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Hold & Tank Cleanliness

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We inspect the vessel's cargo worthiness, including hold or tank condition and cleanliness, and the general suitability to load a particular cargo. 

This visual inspection of the cleanliness of the cargo holds/tanks of the vessel is important to minimize at the maximum, any contamination possibles of the cargo, thus avoiding future problems in transportation.

After discharge, cleaning a cargo hold is more than simply sweeping, brushing, and rinsing down the holds with water. Preparation of cargo holds for the next intended carriage is crucial for bulk carrier operations, demanding careful planning and skilled execution. 

A lack of proper preparation leads to claims related to cargo quality, such as contamination, water ingreshortage claims, and also contractual claims relating to failed or delayed surveys, off-hire claims, and charter party disputes. To ensure that the voyage proceeds smoothly, it is very important to pay careful attention to the cargo during the fixing period. Otherwise, the hoped-for profits can turn into serious losses.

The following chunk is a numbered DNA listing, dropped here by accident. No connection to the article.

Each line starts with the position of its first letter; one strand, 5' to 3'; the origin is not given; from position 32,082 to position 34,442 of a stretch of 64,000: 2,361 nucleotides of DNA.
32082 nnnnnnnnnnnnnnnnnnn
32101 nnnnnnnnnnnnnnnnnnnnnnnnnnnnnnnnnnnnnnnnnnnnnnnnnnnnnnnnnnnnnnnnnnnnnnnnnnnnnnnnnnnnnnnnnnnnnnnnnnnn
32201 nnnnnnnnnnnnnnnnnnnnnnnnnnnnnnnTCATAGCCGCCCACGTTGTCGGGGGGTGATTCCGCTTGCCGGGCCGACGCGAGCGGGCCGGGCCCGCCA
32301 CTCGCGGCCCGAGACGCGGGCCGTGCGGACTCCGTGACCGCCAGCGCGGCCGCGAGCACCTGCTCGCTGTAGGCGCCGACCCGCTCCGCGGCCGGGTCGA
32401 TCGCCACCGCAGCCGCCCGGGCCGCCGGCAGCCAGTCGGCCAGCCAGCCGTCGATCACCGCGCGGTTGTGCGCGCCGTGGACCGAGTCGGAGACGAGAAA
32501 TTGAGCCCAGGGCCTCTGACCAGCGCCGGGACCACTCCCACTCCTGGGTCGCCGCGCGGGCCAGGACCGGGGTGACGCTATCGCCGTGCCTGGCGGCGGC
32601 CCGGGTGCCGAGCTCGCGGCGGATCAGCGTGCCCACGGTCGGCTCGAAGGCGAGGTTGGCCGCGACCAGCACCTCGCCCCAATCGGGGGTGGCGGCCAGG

Cargo hold cleanliness depends on the valuable cargo, the next cargo, local and specific cargo interest requirements. Improper cleaning agents used cloud result in discoloration of coating, rust, and corrosion problems, as well as the rejection of cargo, holds which is translated in serious losses. Cleaning methods have different norms depending on previous and next cargo, as well as regional regulations and specific cargo interest requirements.

Cleaning bulk cargo is one of the primary issues onboard vessels. It involves not only masters and ship crew but also office-operation managers and in some cases even an external specialist. Preparation for loading new cargo requires a very significant cleaning procedure. 


Before any documentation is handed over, the authority of the ship's operator is required. The surveyor may also ask for additional documentation, depending upon the nature of the cargo and the trade area.

It must be kept in mind that the carrier must show that the ship has been maintained in a seaworthy condition, that due diligence has been exercised for the safe carriage of the cargo, and that any damage to the cargo has been due to circumstances beyond the control of shipboard officers. If these can be proven by documentary evidence a claim can be avoided.

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